Mary Ellen Sanger (Trap) lived for 17 years in Mexico, and has published short stories and poems in Spanish and English in several Mexican journals, including Luna Zeta and Zocalo. Her essay “A Grammar of Place” was anthologized in Mexico, a Love Story, published in 2006 by Seal Press. She was a finalist for the Room of Her Own Foundation “Gift of Freedom” in 2007, and was awarded a writers’ grant from the Barbara Deming Memorial Fund/Money for Women. She is currently writing a collection of stories inspired by the women of Ixcotel State Penitentiary in Oaxaca, Mexico where she spent 33 days and nights falsely imprisoned in the fall of 2003. One of these stories appears in the inaugural issue of CrossBRONX. Mary Ellen leads a creative writing workshop for adults through New York Writers Coalition at the New York Public Library in Inwood and volunteers with PEN American Center as a mentor in the Prison Writing Program. This is her first appearance in r.kv.r.y.
Patty Somlo (A Toast) has had her articles, reviews, fiction, poetry and creative nonfiction published in numerous journals and newspapers including the San Francisco Chronicle, the San Francisco Examiner, the Honolulu Star Bulletin, the Baltimore Sun, the Santa Clara Review, ONTHEBUS, and Fringe Fiction, among others. Her short story "Bird Women" was just nominated for the Pushcart Prize. She was a finalist in the 2004 Tom Howard Short Story Contest. Her work has also appeared in the anthologies Voices From the Couch, VoiceCatcher 2007 and Bombshells: War Stories and Poetry by Women on the Homefront, and is forthcoming in the Sand Hill Review, and in the anthologies, Rainmakers' Prayers and VoiceCatcher 2008. This is her first appearance in r.kv.r.y.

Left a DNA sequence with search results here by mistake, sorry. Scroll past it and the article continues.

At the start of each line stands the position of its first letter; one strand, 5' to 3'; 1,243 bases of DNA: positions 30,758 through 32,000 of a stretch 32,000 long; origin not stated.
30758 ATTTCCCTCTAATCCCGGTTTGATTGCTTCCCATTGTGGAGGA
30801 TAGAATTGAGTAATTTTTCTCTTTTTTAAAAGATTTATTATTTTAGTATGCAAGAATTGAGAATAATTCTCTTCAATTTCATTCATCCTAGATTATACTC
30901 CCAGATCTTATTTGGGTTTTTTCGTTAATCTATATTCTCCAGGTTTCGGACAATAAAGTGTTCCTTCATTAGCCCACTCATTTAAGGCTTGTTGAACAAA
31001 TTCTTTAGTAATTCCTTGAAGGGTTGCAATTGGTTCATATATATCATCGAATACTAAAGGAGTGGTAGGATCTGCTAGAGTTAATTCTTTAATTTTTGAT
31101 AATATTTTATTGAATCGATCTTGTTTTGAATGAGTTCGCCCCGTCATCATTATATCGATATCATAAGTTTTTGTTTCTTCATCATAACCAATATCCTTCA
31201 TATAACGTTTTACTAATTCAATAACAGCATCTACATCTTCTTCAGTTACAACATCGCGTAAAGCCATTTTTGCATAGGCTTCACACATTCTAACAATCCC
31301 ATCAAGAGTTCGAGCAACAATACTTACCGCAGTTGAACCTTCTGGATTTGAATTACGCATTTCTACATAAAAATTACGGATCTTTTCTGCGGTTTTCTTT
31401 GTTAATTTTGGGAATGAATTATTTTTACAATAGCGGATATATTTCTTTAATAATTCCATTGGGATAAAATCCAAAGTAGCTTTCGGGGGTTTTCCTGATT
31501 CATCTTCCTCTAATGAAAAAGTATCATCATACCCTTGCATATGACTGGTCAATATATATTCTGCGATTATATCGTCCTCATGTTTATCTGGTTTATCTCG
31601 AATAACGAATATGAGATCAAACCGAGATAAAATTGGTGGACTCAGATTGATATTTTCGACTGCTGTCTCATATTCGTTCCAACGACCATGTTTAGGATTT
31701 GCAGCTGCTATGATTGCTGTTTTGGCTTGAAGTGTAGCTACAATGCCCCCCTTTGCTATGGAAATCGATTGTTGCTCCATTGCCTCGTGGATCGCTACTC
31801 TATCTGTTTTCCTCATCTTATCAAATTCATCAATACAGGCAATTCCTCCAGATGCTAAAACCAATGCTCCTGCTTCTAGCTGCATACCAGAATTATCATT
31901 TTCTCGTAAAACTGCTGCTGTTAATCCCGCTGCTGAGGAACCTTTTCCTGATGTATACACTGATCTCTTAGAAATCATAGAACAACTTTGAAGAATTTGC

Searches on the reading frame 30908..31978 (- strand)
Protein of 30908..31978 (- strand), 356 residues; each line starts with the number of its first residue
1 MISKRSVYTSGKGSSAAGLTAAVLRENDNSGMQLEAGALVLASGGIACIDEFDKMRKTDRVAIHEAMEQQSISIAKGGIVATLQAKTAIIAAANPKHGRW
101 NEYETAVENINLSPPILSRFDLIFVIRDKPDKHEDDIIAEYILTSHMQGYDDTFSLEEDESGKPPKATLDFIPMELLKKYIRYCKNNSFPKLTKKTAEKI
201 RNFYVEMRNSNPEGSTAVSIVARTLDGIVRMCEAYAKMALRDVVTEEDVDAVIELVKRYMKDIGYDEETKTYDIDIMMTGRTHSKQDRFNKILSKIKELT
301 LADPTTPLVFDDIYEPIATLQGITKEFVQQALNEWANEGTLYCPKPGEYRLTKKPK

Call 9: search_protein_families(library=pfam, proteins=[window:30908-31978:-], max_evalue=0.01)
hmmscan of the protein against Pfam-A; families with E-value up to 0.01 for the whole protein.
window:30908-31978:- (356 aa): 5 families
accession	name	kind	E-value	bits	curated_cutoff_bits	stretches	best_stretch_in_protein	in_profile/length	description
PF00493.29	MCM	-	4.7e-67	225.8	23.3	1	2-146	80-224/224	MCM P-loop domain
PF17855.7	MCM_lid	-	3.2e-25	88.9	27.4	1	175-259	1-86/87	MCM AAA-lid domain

Sarah Voss (Backbone) is a semi-retired minister, author, and lecturer who lives in Nebraska and publishes mostly esoteric stuff about religion and science which sometimes gets used by strange academicians in religion or history classes or by normal ministers for strange purposes: What Number Is God?; Voice to Voice; Heart to Heart; Zero: Reflections About Nothing. Lots of articles on "matheology" and "moral math," too, in publications as varied as Parabola, Religious Humanist, and Theology and Science. Her poems and creative nonfiction have appeared in various literary journals and anthologies, including Thema, The Mid-America Poetry Review, The Healing Muse, Ellipsis, Nebraska Presence and (forthcoming, web journal) Sacred Journey. Micro-fiction (250 words max) is a new exploration for her. This is her first appearance in r.kv.r.y.
David A. Willis (Snowed In) is a graduate of the Center for Writers at the University of Southern Mississippi and the M.A. program at CSU, Chico. He is currently working as an English Instructor at Jefferson Davis Community College in Brewton, AL and lives in Gulf Breeze, FL with his wife and son. His previous work has appeared in RE:AL magazine. This is his first appearance in r.kv.r.y
Richard Wirick (The Ten Cent Plague) is one of r.kv.r.y.'s most faithful supporters. Wirick's fiction, essays and journalism have appeared here in r.kv.r.y. as well as in Fiction, Quarterly West, Northwest Review, Playboy, Another Chicago Magazine, Indiana Review and elsewhere. Telegram Press recently published his haunting set of prose poems One Hundred Siberian Postcards to great critical praise. He is completing a collection of short stories, Fables of Rescue, and is co-founder and editor of the journal Transformation. One Hundred Siberian Postcards grew out of his assignments in Ukraine and Siberia in 2003-5, and his adoption of a Siberian daughter. He practices law in Los Angeles, where he lives with his wife and three children.